Narendra Modi and Amit Shah
PM Narendra Modi with Union Home Minister Amit Shah at the BJP headquarters | File Photo: Praveen Jain | ThePrint
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New Delhi: Prime Minister Narendra Modi and BJP president Amit Shah have much at stake in the assembly elections in Maharashtra and Haryana next month – stakes that extend much beyond the geographical boundaries of these states.

For Modi, it’s no longer a question of his continuing popularity or personality cult. The results of these assembly elections will have no bearing on them either way. The 2019 Lok Sabha elections have answered those questions adequately and in no uncertain terms.

What is at stake for him in these state polls is the political worth of leaders who have come to be known as ‘Modi’s Men’ – Manohar Lal Khattar in Haryana and Devendra Fadnavis in Maharashtra.

They were the first crop of chief ministers Modi picked after coming to power in 2014. Will they justify Modi’s trust in them and prove him a visionary leader who gifted India a new generation of mass leaders? Or, will they turn out to be the poor choices borne out of the hubris of a mass leader?

Not that the BJP didn’t lose assembly elections after 2014. In fact, the Modi wave couldn’t ensure the BJP’s victories in many states such as Delhi, Bihar, Punjab, Karnataka (where it’s since managed to wrest power), Madhya Pradesh, Chhattisgarh and Rajasthan. It also virtually lost in Goa but managed to form a coalition government.

But the BJP’s faces in these states (excluding Punjab where Shiromani Akali Dal was the leading partner) were not Modi’s choices and predated his arrival on the political centre stage in Delhi. The coming elections are about the political mettle of Modi’s Men.


Also read: Shiv Sena & BJP need each other in Maharashtra, but it all boils down to who blinks first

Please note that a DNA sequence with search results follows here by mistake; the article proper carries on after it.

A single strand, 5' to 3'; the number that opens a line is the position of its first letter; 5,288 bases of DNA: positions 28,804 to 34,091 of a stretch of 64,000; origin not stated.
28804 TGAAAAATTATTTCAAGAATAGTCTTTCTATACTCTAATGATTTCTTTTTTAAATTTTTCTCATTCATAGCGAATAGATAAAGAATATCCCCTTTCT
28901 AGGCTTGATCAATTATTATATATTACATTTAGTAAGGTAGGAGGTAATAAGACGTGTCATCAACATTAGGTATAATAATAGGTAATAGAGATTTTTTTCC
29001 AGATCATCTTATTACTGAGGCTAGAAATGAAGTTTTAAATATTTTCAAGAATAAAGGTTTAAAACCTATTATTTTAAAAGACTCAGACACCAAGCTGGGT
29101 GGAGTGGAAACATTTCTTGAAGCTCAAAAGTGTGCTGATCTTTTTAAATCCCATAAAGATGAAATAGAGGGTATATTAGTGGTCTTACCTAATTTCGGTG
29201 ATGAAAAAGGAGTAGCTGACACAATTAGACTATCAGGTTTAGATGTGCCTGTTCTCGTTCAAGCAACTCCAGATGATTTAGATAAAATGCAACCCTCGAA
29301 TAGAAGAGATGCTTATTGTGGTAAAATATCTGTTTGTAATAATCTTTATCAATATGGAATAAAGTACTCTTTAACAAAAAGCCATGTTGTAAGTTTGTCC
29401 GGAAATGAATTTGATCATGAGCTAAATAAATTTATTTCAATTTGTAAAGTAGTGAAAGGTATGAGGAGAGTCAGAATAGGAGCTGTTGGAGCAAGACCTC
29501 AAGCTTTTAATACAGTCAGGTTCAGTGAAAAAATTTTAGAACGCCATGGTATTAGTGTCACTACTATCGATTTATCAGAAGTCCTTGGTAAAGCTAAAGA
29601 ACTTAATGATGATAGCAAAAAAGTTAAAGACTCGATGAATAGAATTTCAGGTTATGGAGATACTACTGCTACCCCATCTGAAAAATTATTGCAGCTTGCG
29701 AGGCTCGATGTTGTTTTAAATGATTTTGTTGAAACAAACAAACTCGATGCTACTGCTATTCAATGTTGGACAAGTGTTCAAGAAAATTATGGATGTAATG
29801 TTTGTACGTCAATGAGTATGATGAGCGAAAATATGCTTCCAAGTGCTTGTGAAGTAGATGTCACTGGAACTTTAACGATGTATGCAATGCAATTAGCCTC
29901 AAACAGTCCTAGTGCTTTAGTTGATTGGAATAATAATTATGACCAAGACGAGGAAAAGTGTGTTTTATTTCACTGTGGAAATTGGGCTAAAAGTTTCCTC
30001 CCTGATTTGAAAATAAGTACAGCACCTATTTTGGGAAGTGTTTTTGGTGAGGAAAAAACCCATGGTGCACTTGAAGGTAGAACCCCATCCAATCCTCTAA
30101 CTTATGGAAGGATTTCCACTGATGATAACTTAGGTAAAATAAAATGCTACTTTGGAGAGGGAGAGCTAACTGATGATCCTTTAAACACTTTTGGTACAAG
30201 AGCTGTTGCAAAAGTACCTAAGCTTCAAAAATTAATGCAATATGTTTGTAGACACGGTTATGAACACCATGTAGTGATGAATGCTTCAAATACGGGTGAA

The unstoppable election machine

For the BJP president, these assembly polls are an opportunity to set the record straight: That the BJP’s rise to the pinnacle in Indian politics might have to do with Modi’s popularity and personality cult but the BJP is there to stay and “rule for 50 years”.

Amit Shah has been credited with the transformation of the party organisation into a formidable, election-fighting machine, which can work as a juggernaut even without being propelled by any personality cult. These elections are likely to test it more than ever.

The common perception has been that the BJP’s victories in one state after another since December 2013 have all been because of the Modi wave. It was partly true as election reports from the ground in one opposition-ruled state after another clearly suggested that people were voting for Modi even in assembly elections, expecting him to deliver on their dreams and aspirations, no matter who he chose as chief ministers.

Many reasons could be proffered to explain the BJP’s losses in each of these states — people’s fancy for the Aam Aadmi Party in Delhi, mahagathbandhan or grand alliance of opposition parties in Bihar, unpopularity of SAD-led government in Punjab, strong anti-incumbency against 15-year-old BJP governments in Madhya Pradesh and Chhattisgarh, and a massive dislike for Vasundhara Raje in Rajasthan, among others.

None of these factors seem to be prevalent in the poll-bound states this time where the opposition parties seem to be in disarray. There is no palpable resentment against the incumbent chief ministers either; they rather enjoy a fair degree of popularity.

Modi continues to be popular in these states but this may not be a decisive factor in the elections because voters would now judge ‘Modi’s Men’ in terms of their delivery in fulfilling the dreams and aspirations that the prime minister had stoked while canvassing for the BJP.

That’s why the BJP’s formidable organisational machinery, built by Amit Shah, has more to prove in the coming elections than it ever had to.


Also read: Ahead of polls, Haryana BJP govt enrols 80% farmers in PM’s pension scheme in a week


 

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2 Comments Share Your Views

2 COMMENTS

  1. Co-operative Federalism in India is now seem to be in only statute books. Fast losing practical utility in Indian democracy as far as policy matters are concerned. Some state here and there are opposed and discredited by the Union Government. The ruling party at centre denies this. But the citizens feel centre has a strong say in running a state. The elections for the state are fought on national issues and the PM canvasses for all the states. This kills the spirit of federalism in India.

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